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Exploring Incorporation, Wainscott Hears from Sagaponack

Thu, 08/06/2020 - 08:29
Donald Louchheim is mayor of Sagaponack Village.
Wainscott Citizens Advisory Committee via Zoom

Invited to speak to the Wainscott Citizens Advisory Committee on Saturday, Sagaponack Village Mayor Donald Louchheim said incorporating in 2005 "saved our village," but concluded that "every potential village is different, and it's really only going to work if people can pull together."

His message was heard by a virtual crowd of about 50, among them members of the two groups who are on opposite sides of the incorporation question. The Citizens for the Preservation of Wainscott favor becoming a village, while Wainscott United is opposed.

Mr. Louchheim fielded question after question from curious members of the Wainscott Citizens Advisory Committee, both past and present. He described a community united in opposition to efforts by oceanfront property owners to incorporate the Sagaponack beaches into "Dunehampton" in 2003. Before that, he said, an effort in the 1990s to strike out as a village, galvanized by development of the supersize Rennert estate, also failed.

Since 2005, he said, when Sagaponack successfully incorporated, the village has preserved every one of its historic structures, written "virtually bulletproof" zoning decisions that rarely stray from village code, lowered the speed limit in many places, and kept a pledge to the residents that they would not pay more in village taxes than they were already paying in town taxes.

"We promised we would be a barebones village" that was efficiently and inexpensively run, Mr. Louchheim said. "We would not provide services not already provided by Southampton Town."

Sagaponack contracts with Southampton Town for police services, coastal erosion and beach management, tax assessing, and a couple of other services. "None of them have ever been contentious," Mr. Louchheim said. "Several were difficult to negotiate, but that's what negotiations are all about."

Sagaponack's budget is about $1 million, with a volunteer village board. The Citizens for the Preservation of Wainscott have estimated a budget for a new village there would be between $250,000 and $300,000. That group, too, is proposing a volunteer Wainscott village board. Sagaponack's tax rate is $.06 per $1,000 assessed value, which means a $10 million house pays about $600 in village taxes.

"There's no basis to be afraid of village taxes," said Dennis D'Andrea, a Wainscott resident and C.A.C. member who also owns four properties in Sagaponack. Together, he said, his village tax bills for all four add up to a little over $405. "I think I've just presented proof that we shouldn't worry about that."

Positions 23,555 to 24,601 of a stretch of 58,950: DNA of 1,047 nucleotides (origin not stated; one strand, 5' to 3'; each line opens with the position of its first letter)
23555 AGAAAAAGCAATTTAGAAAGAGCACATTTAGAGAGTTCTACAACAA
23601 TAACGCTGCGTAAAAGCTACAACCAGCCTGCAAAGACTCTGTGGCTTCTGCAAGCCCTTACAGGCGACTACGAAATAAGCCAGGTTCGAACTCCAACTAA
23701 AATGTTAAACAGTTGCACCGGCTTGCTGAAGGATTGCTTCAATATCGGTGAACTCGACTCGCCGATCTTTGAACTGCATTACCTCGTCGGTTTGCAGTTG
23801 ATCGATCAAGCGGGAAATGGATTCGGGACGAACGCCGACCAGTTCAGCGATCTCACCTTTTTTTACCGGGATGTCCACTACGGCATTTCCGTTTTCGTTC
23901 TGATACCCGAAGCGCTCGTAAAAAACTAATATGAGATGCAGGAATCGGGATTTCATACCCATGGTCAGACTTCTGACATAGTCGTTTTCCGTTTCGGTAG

But to the Wainscott United folks, taxes are the primary issue. They say the hamlet has "legacy issues" — the East Hampton Town airport, affordable housing, commercial development, monitoring of the sand pit — that are more complicated than those that Sagaponack has faced since its incorporation. Wainscott is larger and more diverse than Sagaponack, Wainscott United maintains.

"The waters over there don't seem that troubled in terms of what [Mr. Louchheim] has had to manage," John Hall, a member of Wainscott United, said by phone on Tuesday. There are "a whole range of issues coming down the pike that will undoubtedly take great expertise, very good political hands, and a lot of money to deal with. As Mr. Louchheim said, attorneys' fees are likely to be the dominant and unpredictable cost on a going-forward basis."

Gouri Edlich of Citizens for the Preservation of Wainscott, who is an organizer of the incorporation effort, said in an email to The Star on Tuesday that "the mayor was crystal clear: incorporation 'saved our village,' ensured local control, has worked very well, and was economically beneficial. Sounds good to us."

She said the incorporation petition signatures are now up to "twice as many as we need."

Carolyn Logan Gluck, chairwoman of the Wainscott Citizens Advisory Committee, said everyone had asked great questions and that the discussion "sheds light on the situation here in Wainscott." She herself is still "on the fence" about incorporation, but said she had two takeaways on Saturday — that people need to think "closely and specifically" about the goals of such an effort, and that they need to also think about the benefits to the community at large.

"I still feel we need more information, but I feel we have our arms around this a little more," Ms. Logan Gluck said.

Michael Hansen, a Wainscott resident who took part in the C.A.C. meeting on Saturday, asked Mr. Louchheim whether he thought it was reasonable to compare Wainscott and Sagaponack.

"I don't know what a fair comparison is," Mr. Louchheim replied. "I do not equate Sagaponack at all with Wainscott. I know nothing about the politics of Wainscott, but our community was unified. Frankly, I think it will be much more difficult for Wainscott."

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